In today’s world, distance is no longer a limit to communicate and reach out to the rest of the world.
Globalization is spreading to even the most remote parts of the world due to the use of cell phones. The cell phone is a portable, mobile, inexpensive device that is changing the way people in Africa live, socialize and do business.
With that being said, technologies have simplified interactions and have indirectly changes the quality placed in interaction all due to mobile intimacy. In defense of digital communication, it not an entirely new concept to begin with as it is only altered to comply with the existing form of communication patterns by introducing new ways or means of communication to maintain network (Arminen & Weilenmann, 2009). Couillard (2010) added that mobile media technology is an extension of the previous means practices of intimacy in such that Hjorth (2005 as cited in Couillard,2010) the nineteenth century letter writing tradition is now replaced with SMS (Short Message Service) and vacation postcards replaced with its digital analogy version through Facebook.
In the past, if you just receive news updates from your relatives staying abroad, it would have been much more exciting than today as communicating with someone abroad is just one click away instead of going through all the trouble with air mail and having to wait for quite some time for the replies. Arminen & Weilenmann (2009) coined this as ‘time-space compression’ which explains the potential of mobile devices that makes intimate connection possible most of the time. Apart from time saving, interaction is now cramped into a single seamless web (Licoppe, 2004 as cited in Arminen & Weilenmann, 2009).
With the new age of communication made easier, simplified and more mobile than ever, some might have taken it for granted. Is the level of intimacy with the people we connect with virtually is equal of the one in real world or are we more intimate with the mobile device itself? People keep checking their phones to connect to more people at the same time but are the context of intimacy here solid or is there any lines in between?
At one time we could connect and communicate with a lot of people from different places. Say during family gathering, apart from catching up with the people who are physically there, with mobile phone, one could also contact other people virtually which in a way is both good and bad; good as in that person could reach out to more people at the same time whereas it is bad in a way that his or her attention is now divided between reality and virtual communication. The discussion on intimacy here could be question.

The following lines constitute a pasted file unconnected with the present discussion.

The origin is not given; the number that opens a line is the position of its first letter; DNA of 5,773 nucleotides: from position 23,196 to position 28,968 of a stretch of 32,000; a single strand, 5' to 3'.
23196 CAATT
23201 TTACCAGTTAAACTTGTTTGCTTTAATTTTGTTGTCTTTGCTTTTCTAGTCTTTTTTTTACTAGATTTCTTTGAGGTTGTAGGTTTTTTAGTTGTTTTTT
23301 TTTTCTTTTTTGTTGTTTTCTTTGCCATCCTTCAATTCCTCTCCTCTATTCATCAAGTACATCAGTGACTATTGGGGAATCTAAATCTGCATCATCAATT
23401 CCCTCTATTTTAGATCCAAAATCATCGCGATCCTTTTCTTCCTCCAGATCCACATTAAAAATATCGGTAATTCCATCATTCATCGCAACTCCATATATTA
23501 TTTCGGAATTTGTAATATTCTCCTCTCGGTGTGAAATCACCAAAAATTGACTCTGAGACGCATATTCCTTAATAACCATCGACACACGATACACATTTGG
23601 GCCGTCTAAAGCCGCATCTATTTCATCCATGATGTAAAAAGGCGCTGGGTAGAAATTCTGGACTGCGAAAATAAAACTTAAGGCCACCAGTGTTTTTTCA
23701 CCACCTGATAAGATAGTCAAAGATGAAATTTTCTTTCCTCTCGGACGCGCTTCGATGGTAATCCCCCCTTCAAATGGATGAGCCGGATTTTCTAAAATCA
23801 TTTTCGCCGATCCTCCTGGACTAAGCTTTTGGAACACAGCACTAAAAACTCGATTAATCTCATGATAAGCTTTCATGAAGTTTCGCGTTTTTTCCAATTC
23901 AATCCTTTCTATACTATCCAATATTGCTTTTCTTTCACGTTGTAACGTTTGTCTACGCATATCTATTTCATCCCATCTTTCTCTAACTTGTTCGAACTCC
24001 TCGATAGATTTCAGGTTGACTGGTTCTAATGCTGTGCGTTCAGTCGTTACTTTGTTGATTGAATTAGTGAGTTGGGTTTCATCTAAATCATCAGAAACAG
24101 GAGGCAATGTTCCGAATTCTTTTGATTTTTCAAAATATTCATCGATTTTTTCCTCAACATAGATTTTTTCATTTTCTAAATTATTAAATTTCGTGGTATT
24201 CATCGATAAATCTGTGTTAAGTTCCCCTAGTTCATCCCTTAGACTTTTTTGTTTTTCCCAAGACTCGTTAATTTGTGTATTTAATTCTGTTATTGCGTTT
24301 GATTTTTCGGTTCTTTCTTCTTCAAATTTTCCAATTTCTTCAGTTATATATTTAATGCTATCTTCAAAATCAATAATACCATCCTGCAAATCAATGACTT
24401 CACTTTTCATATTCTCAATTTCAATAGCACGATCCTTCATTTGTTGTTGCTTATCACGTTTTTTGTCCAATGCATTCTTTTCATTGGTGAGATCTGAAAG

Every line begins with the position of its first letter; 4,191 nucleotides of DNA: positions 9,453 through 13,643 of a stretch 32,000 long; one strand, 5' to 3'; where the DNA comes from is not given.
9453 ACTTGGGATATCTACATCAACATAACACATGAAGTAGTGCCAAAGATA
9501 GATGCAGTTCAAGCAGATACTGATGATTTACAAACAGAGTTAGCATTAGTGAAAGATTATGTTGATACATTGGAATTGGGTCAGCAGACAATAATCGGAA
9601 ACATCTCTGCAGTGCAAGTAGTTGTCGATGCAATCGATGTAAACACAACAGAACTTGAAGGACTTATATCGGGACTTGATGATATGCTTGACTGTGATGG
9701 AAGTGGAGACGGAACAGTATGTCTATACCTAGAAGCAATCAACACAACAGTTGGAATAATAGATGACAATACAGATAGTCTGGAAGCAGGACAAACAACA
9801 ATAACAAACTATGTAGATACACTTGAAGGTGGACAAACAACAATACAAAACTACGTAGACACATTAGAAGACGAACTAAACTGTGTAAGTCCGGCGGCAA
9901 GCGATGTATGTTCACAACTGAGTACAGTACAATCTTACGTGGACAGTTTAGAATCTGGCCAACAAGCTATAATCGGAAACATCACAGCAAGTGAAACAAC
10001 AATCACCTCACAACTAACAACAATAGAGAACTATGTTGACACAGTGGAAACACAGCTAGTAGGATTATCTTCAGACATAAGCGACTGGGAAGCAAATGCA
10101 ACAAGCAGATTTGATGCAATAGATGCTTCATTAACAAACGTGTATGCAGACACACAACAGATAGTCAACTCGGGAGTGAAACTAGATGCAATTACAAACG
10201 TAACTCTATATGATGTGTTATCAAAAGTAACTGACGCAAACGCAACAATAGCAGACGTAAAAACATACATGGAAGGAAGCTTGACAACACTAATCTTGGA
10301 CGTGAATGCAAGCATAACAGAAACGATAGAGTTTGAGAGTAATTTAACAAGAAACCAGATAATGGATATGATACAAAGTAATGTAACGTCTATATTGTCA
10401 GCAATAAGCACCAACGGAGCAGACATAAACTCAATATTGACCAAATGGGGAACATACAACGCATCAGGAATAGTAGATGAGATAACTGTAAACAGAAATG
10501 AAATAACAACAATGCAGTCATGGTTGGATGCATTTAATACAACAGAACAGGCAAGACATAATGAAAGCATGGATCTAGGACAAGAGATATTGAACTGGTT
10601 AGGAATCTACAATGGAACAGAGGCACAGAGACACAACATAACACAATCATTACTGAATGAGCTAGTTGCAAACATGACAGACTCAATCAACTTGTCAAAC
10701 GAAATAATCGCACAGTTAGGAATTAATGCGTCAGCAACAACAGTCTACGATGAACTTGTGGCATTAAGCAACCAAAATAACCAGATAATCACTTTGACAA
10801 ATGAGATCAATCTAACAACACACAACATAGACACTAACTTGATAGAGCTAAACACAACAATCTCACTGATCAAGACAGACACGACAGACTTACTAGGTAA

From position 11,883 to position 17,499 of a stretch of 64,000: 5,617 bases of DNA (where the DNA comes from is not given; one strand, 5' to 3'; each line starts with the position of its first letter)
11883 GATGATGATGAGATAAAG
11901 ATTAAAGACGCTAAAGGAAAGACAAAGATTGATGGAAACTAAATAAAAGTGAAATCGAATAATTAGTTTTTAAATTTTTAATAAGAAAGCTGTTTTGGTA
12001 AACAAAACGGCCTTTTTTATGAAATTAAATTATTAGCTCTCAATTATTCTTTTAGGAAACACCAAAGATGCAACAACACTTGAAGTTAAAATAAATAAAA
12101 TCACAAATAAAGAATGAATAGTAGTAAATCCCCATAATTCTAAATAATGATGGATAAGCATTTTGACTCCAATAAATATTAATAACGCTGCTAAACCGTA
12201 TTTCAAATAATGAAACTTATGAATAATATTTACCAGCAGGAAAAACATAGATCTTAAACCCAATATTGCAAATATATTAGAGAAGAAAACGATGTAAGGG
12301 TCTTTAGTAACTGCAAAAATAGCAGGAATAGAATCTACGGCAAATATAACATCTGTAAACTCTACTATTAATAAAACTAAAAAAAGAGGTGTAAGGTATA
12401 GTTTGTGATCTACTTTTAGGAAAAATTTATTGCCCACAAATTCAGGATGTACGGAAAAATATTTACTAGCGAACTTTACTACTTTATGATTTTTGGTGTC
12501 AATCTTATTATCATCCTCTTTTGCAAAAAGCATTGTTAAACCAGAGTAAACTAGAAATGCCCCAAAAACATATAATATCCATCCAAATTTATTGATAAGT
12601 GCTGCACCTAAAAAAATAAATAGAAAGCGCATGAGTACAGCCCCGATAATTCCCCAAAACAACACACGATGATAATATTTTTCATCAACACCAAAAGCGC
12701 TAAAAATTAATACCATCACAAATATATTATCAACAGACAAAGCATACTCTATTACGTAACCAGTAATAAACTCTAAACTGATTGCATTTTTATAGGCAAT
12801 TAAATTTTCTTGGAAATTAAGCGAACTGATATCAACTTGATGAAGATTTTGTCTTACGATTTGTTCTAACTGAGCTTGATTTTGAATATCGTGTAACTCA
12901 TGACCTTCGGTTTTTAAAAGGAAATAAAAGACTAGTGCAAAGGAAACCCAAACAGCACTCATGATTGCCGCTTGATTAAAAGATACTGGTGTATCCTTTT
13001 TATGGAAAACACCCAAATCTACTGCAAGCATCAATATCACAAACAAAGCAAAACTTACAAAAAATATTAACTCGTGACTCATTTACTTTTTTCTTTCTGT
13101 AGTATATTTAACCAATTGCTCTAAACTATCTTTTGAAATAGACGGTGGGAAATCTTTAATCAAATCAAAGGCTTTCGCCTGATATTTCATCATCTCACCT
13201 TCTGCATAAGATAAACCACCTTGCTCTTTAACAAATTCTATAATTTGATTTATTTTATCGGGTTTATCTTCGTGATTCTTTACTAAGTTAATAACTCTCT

Although it is all good, mobile media has somehow caused conflicts with the boundaries between individual relationships with work, private space and social life or what Couillard (2010) coined as overlapping boundaries between online and offline worlds.
The mobile phone ‘characterizes modern times and life in the fast lane’ and has become iconic of ‘work-life balance’—or lack thereof—in contemporary life… manipulating ‘the boundary between work and life was one of the principal ways that many people controlled their time’
(Wajcman et al 2009, p. 9-10 as cited in Couillard, 2010).
Apart from the said boundaries between public, private, work and life, Gregg (2011) believe that it also affects economic and emotional spaces (As cited in Couillard, 2010). With the ability to work outside office, workers are now having extra load as they may be expected to be presence the whole time which may affect their social life and bonding time with their families and friends or even their own personal time. It is just a call away from having them to come for meetings or in some cases they have to attend skype (video call) meeting, and with internet on the go they have no excuse to not check their mail box to attend to urgent emails.
“The telephone has dramatically changed how people live their lives and see their world.”
(Kartz and Aakhus, 2002)
Here we could see how mobile communication has evidently change our lifestyle and indirectly become part of the necessity.Communication is no longer limited to certain times, but as with other new media it can take place on a 24/7 basis. It is notion of timeless time where time no longer divided into personal, work-related, leisure and so on; we get in touch whenever we want especially through mobile media. As explained by Arminen & Weilenmann (2009) the digital communication has been incorporated with daily routines and errands and in fact according to McNeill & McNeill (2003 as cited in Arminen & Weilenmann, 2009) has altered the ways of life and the organizing principles of society.
Arminen, I., & Weilenmann, A. (2009). Mobile presence and intimacy – reshaping social actions in mobile contextual configuration. Journal of Pragmatics, Special Issue on Communicating Place, Space & Mobility.
Couillard, C. (2010). Globalization: a study of cell phone use in africa. University of Wisconsin-Stout.
Hjorth, L., & Lim, S.S. (2012). Mobile intimacy in an age of affective mobile media. Feminist Media Studies, 12(4), 477-484.
Katz, J., & Aakhus, M. (2004). Introduction: framing the issues. In K. James & A. Mark (Eds.). Perpetual Contact Mobile Communication, Private Talk, Public Performance (pp. 1-14). New York, NY: Cambridge University Press.